Book Review: The Delving: Overthrown – The Chronicles of Denoril Book 1

The Delving Overthrown – The Chronicles of Denoril

by Aaron Bunce

It has been said that a dream is simply our visitation into another time and place, another life, another reality. That is what Aaron Bunce has delivered in The Delving: a dream bound in a book cover. From Word One, the reader is taken away from wherever they are to the world wherein we find Denoril. Only after reading this book did I find that this is a supplemental series. I am, however, very much interested in reading more tales from this world.

Appropriation.  Sweeping aside the potential negative connotations of the word, appropriation is an occupational hazard and, in the throes of world-building, often a necessity. After looking up the word ‘delve’, I was delighted to see how the author had taken ownership of the language, establishing his own denotation (and, as it happens, a connotation as well). It made his world even more accessible and while still a voyeur of the tales and trials of the characters, I was no longer in an elevated position looking down on the characters. I was made to feel as if I had donned the blouse and britches of a common man who had been given a roadside view of the events of one man in particular.

Thorben Paulson… evidence that not all protagonists are heroes. He is presented to the reader as an Every Man character, only he is not. Yes, he is happily married to a wife that adores him and the father of seven children, but that is about where the good news train comes off the rails. Thorben has a tragic past, as all men of his kind do, and it is one that he cannot shake. He is literally a marked man, and because of such he is one step away from untouchable. This makes it rather difficult for him to provide for his family. But his past is not done with him, as a friend from thaws gone past comes calling, bringing to Thorben a chance to get back in the game, and perhaps come away with enough coin to take care of his family.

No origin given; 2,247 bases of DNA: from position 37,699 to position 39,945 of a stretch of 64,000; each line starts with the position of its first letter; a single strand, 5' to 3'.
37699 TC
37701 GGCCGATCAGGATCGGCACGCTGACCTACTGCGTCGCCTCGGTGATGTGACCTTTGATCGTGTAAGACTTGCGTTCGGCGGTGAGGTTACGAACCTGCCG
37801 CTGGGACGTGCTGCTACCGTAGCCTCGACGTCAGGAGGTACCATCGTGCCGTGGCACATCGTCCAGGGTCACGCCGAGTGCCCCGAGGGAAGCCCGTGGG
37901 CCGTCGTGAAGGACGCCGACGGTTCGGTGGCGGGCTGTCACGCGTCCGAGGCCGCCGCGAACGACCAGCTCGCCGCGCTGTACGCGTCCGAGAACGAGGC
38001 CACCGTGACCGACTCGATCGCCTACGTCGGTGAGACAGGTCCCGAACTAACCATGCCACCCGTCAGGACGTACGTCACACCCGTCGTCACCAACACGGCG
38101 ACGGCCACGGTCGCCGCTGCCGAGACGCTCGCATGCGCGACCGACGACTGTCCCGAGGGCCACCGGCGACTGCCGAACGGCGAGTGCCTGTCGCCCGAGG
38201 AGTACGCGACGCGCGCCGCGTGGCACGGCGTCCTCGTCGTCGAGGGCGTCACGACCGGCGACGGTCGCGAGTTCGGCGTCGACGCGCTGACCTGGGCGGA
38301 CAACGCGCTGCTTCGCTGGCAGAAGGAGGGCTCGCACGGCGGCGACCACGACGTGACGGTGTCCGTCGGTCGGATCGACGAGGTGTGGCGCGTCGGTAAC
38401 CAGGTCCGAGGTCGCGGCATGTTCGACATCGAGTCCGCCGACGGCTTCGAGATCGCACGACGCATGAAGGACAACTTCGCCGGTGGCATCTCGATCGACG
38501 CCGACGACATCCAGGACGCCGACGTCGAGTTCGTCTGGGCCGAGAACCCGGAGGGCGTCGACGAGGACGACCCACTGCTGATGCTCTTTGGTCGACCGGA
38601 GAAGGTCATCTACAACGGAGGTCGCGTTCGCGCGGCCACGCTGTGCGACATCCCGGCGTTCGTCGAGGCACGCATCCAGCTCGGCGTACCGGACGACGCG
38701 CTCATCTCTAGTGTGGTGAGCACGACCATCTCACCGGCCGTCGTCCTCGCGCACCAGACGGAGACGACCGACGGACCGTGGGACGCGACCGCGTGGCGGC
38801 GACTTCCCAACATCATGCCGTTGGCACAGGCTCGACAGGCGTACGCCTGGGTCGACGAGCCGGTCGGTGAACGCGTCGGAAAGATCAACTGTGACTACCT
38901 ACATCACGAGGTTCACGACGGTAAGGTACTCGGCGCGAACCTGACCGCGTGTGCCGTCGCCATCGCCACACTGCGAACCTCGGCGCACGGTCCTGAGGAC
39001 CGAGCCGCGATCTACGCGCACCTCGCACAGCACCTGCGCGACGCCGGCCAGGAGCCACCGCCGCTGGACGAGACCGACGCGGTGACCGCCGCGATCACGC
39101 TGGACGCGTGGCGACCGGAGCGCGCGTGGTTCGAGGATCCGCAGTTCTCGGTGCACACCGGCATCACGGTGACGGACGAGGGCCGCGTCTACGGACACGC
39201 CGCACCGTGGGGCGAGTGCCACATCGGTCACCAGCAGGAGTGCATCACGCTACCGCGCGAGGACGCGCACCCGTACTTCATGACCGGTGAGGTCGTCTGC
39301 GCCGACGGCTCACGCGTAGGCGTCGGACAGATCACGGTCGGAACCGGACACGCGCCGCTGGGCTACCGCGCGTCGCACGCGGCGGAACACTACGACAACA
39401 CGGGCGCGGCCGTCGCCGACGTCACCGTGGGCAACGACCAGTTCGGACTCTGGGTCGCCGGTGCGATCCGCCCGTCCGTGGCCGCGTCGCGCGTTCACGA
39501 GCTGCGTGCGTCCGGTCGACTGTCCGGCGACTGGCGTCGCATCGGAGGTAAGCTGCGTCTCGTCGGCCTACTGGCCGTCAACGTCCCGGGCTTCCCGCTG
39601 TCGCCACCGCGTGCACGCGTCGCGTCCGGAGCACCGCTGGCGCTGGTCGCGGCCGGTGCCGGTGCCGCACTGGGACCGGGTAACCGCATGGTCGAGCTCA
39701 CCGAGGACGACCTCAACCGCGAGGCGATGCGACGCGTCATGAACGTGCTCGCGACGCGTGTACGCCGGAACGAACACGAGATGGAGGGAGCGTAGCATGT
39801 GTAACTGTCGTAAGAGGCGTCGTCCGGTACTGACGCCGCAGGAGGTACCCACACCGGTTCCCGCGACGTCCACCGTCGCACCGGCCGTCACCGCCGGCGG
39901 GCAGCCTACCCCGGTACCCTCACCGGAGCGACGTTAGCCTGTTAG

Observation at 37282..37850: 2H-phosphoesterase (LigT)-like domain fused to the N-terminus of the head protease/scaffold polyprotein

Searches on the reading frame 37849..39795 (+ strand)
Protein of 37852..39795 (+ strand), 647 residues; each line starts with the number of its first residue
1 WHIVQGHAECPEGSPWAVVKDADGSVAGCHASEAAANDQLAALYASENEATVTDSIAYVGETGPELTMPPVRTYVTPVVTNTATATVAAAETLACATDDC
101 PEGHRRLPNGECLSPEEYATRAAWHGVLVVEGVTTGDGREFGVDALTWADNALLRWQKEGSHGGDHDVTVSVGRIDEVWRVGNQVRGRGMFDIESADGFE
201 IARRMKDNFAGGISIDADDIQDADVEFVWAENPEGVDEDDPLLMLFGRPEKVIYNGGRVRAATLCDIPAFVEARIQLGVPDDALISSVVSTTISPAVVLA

And what is the game, you ask?! Delving is the practice of invading crypts or sacred burial grounds with the intent to pillage or perform a number of unsavory exercises. Thorben is a delver, a thief, and one who’s been caught, prosecuted, and punished. At his wit’s end, his friend, a broker of relics, offers him a job. Seeing no other options, Thorben of course does the wrong thing and says yes!

What follows is the adventure that is Book One of the Chronicles of Denoril and it is by no means a simple romp through the woods. There are turns and bumps all along the path and they only seem to grow in intensity as the story progresses. Again, I was taken into a different time and place and I very much enjoyed the transit from my living room to Denoril. So much so that I am enthused to read more from this author and plan on doing so in the near future.

 

And then there are the things I did not like.

The supporting cast (on the protagonist side of things) were people who engaged in behavior I found to be distracting and off-putting. Just as I hate it when characters on television and in movies speak in cryptic phrases that do nothing other than raise questions, I found that happening too often in this book. People who are in life-death situations do not (or IMO should not) talk like that. In the endless cycle of art imitating life imitating art, we can often see where some things were initially introduced. To this day we are grateful for Gene Roddenberry and the splitting elevator door.

Getting back to the story, there are simply too many places where either the wrong thing was said or nothing was said, keeping the audience and the main character in the dark. There are other means to achieve this without making the participating characters look shortsighted if not altogether obtuse. Their intelligence cannot be matters of convenience, babbling about until the last moment when they have a spark of innovation and/or discovery.

In the final analysis, while there are some points about the book that were sub-par, the overall experience was enjoyable and enough to have me anxious to delve into the author’s world a little more deeply!

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